For What It's Worth

Thursday, June 8, 2023

How to Be Fine: What We Learned Living by the Rules of 50 Self-Help Books by Jolenta Greenberg , Kristen Meinzer

A humorous and insightful look into what advice works, what doesn’t, and what it means to transform yourself, by the co-hosts of the popular By the Book podcast.

In each episode of their podcast By the Book, Jolenta Greenberg and Kristen Meinzer take a deep dive into a different self-help book, following its specific instructions, rules, and advice to the letter. From diet and productivity to decorating to social interactions, they try it all, record themselves along the way, then share what they’ve learned with their devoted and growing audience of fans who tune in.

Before they began their podcast, Jolenta wanted to believe the promises of self-help books, while Kristen was very much the skeptic. They embraced their differences of opinion, hoping they’d be good for laughs and downloads. But in the years since launching the By the Book, they’ve come to realize their show is about much more than humor. In fact, reading and following each book’s advice has actually changed and improved their lives. Thanks to the show, Kristen penned the Amish romance novel she’d always joked about writing, traveled back to her past lives, and she broached some difficult conversations with her husband about their marriage. Jolenta finally memorized her husband’s phone number, began tracking her finances, and fell in love with cutting clutter.

In How to Be Fine, Jolenta and Kristen synthesize the lessons and insights they’ve learned and share their experiences with everyone. How to Be Fine is a thoughtful look at the books and practices that have worked, real talk on those that didn’t, and a list of philosophies they want to see explored in-depth. The topics they cover include:

Getting off your device
Engaging in positive self-talk
Admitting you’re a liar
Going outside
Getting in touch with your emotions
Seeing a therapist

Part memoir, part prescriptive handbook, this honest, funny, and heartfelt guide is like a warm soul-baring conversation with your closest and smartest friends.from Living 

Source: Library Audiobook via Hoopla

The Bookpusher: Lauren from Shooting Stars blog after seeing her Instagram post about the book.

Review: Jolenta Greenberg and Kristen Meinzer host the By the Book (& now the How to Be Fine) podcasts where they follow a self help book for 2 weeks then break it down and discussing the pros and cons of each book.

Personally, I am not a fan of self-help books. I find most authors make too many promises like - THIS IS THE ONE BOOK TO CHANGE YOUR LIFE. If that were the case there would not be approximately 1 bajillion diets and self-help books. And most authors, if successful, end up making a franchise out of whatever slogan they're selling. Which again, to me, if it works so well why am I still spending more money to make it work? It is a multi-million dollar industry after all. If you don't have a problem - they don't make $$.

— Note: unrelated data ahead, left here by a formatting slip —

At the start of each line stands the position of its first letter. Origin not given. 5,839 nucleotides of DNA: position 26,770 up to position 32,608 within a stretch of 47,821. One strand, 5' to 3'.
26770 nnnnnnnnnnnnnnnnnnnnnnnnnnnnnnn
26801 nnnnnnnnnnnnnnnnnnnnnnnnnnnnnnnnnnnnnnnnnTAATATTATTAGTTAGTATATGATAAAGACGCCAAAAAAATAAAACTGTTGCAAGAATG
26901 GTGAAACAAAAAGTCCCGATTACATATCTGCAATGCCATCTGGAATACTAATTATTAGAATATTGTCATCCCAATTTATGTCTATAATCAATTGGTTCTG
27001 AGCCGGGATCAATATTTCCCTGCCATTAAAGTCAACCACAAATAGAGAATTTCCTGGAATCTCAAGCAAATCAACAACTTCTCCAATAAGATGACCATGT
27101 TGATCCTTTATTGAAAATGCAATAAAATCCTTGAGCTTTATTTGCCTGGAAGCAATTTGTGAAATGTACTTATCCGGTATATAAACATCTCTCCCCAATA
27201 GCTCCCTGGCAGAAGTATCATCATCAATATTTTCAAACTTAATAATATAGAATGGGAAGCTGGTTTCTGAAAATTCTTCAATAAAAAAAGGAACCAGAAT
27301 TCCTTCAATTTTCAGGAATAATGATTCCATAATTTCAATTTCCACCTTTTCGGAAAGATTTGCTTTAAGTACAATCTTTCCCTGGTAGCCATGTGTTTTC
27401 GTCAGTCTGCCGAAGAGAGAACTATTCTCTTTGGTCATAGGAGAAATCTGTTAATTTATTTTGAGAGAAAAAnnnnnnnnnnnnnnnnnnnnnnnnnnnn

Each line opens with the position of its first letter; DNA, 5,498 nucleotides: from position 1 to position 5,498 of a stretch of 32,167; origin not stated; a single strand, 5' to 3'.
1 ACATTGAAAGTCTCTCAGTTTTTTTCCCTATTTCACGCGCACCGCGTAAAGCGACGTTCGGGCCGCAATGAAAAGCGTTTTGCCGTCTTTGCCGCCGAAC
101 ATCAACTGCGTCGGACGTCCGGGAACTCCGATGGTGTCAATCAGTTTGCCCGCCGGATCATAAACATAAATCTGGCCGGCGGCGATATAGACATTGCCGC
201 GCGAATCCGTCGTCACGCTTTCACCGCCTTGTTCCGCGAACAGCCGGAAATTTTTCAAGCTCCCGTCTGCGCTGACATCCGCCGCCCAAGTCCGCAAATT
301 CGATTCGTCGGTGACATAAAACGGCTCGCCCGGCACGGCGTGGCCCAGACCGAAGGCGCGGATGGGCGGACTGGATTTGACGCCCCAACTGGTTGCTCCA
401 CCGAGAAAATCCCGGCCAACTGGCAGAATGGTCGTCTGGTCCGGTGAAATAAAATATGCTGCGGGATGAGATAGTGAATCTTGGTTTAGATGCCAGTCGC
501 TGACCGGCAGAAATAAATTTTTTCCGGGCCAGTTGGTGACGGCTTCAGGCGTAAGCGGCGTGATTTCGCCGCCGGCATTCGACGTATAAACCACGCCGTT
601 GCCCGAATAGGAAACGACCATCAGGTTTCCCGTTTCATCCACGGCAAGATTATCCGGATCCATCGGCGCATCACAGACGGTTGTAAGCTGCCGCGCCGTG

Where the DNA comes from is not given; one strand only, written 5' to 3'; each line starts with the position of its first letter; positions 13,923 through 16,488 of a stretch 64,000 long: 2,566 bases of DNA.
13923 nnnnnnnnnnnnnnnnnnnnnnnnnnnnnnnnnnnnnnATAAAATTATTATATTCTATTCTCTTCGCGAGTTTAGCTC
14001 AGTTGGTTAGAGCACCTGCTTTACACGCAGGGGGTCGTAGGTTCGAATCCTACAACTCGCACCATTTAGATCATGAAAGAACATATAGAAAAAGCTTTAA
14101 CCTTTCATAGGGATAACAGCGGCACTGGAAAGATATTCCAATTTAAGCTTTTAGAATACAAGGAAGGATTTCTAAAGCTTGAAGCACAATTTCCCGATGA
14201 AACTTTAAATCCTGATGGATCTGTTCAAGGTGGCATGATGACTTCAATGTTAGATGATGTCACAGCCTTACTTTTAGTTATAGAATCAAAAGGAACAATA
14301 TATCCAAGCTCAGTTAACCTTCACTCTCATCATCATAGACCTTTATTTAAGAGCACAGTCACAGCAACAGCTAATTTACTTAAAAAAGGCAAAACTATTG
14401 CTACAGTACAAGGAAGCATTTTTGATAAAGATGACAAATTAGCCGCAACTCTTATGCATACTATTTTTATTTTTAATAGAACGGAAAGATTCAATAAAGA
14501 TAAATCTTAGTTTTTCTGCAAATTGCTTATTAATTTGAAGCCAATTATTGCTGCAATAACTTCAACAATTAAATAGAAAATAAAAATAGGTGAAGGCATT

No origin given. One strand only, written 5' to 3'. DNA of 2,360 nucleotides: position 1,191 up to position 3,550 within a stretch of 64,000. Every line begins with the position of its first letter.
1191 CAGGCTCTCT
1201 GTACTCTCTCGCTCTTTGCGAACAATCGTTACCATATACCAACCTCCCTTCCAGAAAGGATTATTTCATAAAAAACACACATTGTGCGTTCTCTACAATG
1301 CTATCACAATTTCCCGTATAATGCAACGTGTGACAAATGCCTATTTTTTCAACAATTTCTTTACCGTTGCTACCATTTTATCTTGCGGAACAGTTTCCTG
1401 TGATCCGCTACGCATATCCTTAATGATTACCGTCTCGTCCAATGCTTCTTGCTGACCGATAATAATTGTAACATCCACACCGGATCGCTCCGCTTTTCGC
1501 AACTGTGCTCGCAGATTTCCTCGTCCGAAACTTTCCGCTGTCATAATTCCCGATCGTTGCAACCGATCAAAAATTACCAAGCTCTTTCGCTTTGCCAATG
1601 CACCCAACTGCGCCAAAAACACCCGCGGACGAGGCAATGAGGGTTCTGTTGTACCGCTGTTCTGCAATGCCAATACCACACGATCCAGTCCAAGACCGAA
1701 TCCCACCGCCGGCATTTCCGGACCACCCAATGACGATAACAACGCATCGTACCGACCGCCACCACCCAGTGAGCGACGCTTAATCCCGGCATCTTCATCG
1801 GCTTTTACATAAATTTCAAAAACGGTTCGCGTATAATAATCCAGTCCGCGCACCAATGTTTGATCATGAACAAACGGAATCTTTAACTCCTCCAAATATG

Having said that, I have been reading more about my anxiety and have found several books, podcasts and youtuber's that have been an enormous help. I also believe that what doesn't/does work for me might not be the same for someone else. So, I was really curious to read about two women who were going into this endeavor open minded and from differing backgrounds.

How to Be Fine is broken down into three sections:

Part 1: Thirteen Things That Worked (acts of kindness, positive self talk, get off your device...)

Part 2:Eight Things That Didn't Work: (meditation, wake up early, forgive...)

Part 3: Eight Things We Wish Were More Books Included (stop comparing yourself to others, do things in chunks, make friends with your body...)

Overall, I enjoyed this book. The authors have a nice casual, talking with friends vibe. They were (very) open with their personal stories to show how the different advice either did or didn't work for them. Each subject ends with a letter from a listener disagreeing with or questioning their outcome to which they address. Basically, their response was always - you do you Boo 😜 They were never pushy about anything - this was just their experience. 

For example, things that required self pampering alone time were horrible for extroverted Kristen - who derives restoration and energy from spending a lot of time with people. While Jolenta, an introvert, reveled in self care. 

It was funny because Jolenta is more of the "believer" going in and, honestly, got the most out of the advice from what I can tell, but ended up more skeptical of self-help books, overall. 

They bounce around the different books (& their POV'S) and I found that to be a bit of a bummer. There was kind of shorthand in discussing some of the books as if the reader has read or knows the rules of them all. I haven't read any of them so I didn't always understand the basic premise of the books they were discussing - even though I'm aware of several like - Men are from Mars, Women are From Venus, Marie Kondo, Rachel Hollis. They do dig deeper into some more than others. 

It's a nice way to learn about the various books and authors though if you wanted to read them later.